After a lot of driving, we settled on The Cheesecake Factory. We sat and reminisced about how good the One Project experience had been. Throughout the conversation, the Australian crew asked many questions about my experience in the Middle East. I was happy to share small snippets and stories. I was processing it all myself.
The conversation at the table was light and fun with lots of laughter. I was beginning to see that Aussies are lighthearted and love to joke. As the evening wore on, they began discussing their plans for the next day. They had scheduled a Frank Lloyd Wright Tour in Oak Park. I laughed internally as they tried to remember the name of the suburb and pronounce it.
What’s the name of the town we have to go to? Oak, Oak….Oak Ridge? Oakbrook? No that’s close to where we are now.
Oak Park? Frank Lloyd Wright? Could it be Oak Park I said?
It was laughable to me because, while I don’t know all of Chicago, I know Oak Park. That’s my old stomping grounds.
Why don’t you come with us? One of them asked. I thought to myself, I’ve only been able to travel to so many places and see so many things because people have been kind to me as I’ve traveled. I wanted to pay that hospitality forward to this group. I offered to drive to give room for more people on the tour. It was settled. I was going on the tour with them the next day.
The following day, we arrived at the Frank Lloyd Wright house.
Peter, the guy I had sat next to the night before at dinner rode in my car, along with Bec. We began the tour. As the guide shared information about the house, I began to notice a pattern. Whenever the guide would talk, Peter would be close by my side and whisper commentary. Soon his comments began to be at the same time as the guide’s. I thought to myself, wow, he sure is being a Chatty Cathy! We got a few side eyes from the others on the tour. But Peter wasn’t sharing random chatter, he was sharing additional information about the house and the architect that he thought I should know.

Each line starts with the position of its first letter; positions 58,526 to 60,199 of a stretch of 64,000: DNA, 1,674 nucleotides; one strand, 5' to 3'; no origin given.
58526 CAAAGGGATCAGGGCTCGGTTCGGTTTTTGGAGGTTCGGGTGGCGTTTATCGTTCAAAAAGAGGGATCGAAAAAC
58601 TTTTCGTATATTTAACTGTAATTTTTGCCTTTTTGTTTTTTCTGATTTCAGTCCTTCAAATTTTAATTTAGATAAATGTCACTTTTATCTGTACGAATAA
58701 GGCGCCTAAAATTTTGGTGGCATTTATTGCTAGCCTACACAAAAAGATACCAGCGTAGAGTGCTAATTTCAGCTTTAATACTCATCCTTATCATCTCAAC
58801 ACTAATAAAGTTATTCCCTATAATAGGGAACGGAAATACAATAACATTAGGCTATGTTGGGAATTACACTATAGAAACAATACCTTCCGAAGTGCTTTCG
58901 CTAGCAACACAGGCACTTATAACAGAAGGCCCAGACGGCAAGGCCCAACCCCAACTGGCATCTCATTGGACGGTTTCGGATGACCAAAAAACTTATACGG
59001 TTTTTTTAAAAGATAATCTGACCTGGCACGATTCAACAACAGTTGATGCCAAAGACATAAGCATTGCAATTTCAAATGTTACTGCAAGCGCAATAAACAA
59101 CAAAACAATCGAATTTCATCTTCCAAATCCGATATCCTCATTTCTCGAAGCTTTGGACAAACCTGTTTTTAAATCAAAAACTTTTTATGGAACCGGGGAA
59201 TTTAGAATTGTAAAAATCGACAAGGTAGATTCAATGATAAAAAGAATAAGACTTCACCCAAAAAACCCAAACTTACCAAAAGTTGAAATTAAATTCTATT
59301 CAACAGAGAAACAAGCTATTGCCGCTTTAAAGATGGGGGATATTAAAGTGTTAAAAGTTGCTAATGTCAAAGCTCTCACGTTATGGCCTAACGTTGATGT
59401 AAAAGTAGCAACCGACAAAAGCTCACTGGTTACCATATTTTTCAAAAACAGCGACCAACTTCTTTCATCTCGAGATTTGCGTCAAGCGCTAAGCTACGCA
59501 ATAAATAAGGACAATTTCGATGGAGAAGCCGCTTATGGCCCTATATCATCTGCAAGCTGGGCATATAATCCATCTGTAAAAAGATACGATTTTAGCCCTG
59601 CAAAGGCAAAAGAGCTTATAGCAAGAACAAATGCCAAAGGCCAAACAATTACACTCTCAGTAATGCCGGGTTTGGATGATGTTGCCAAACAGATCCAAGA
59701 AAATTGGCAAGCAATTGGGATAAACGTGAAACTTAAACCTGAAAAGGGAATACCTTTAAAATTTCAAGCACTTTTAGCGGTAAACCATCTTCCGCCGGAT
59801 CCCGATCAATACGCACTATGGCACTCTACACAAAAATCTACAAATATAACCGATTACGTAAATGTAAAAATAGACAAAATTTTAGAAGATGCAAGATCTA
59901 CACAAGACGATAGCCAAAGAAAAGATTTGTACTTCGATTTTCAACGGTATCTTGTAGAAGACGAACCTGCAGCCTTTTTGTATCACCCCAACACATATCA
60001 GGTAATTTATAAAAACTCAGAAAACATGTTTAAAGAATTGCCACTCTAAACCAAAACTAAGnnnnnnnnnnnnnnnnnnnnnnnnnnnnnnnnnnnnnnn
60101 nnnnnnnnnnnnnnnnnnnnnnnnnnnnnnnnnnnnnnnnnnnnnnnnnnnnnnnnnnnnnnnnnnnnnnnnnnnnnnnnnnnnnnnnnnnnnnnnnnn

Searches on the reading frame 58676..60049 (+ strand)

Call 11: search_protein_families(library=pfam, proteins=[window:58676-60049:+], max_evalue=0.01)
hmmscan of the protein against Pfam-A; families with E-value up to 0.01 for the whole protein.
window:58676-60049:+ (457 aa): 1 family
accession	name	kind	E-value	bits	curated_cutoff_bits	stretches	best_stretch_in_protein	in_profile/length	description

We arrived at the gift shop, and I looked around casually. I saw a pendant that resembled a ginkgo leaf – something that reminded me of my childhood. I admired it.
At this time, Peter was peering over my shoulder watching and listening to me talk about this leaf. I saw him buy a Christmas ornament for his mother and then we all headed out.
From there, we started heading towards the city. As we were driving, Bec shared everyone’s travel plans with me. She said one of the couples, who lived in the States, would be heading back home the next day. She and her husband would meet up with relatives and the other couple was traveling on to Alaska the next day. The only person who would be left in the city was Peter. I asked him what he planned to do the next day. He told me he’d probably wander the city and take a ride on the EL, Chicago’s elevated train.
In my mind, I imagined this nice Aussie on the EL, without all the Chicago street smarts he’d need. I thought of all the people who had shown me kindness as I traveled – even weeks before my return to the States, I was in Istanbul and two sisters were so kind and showed me around. After a brief moment I said, if you want, I can show you around the city tomorrow, so you don’t have to wander by yourself. His face lit up with a smile. I would like that, he said.
I’m almost sure in that moment that our guardian angels gave each other high fives for their success!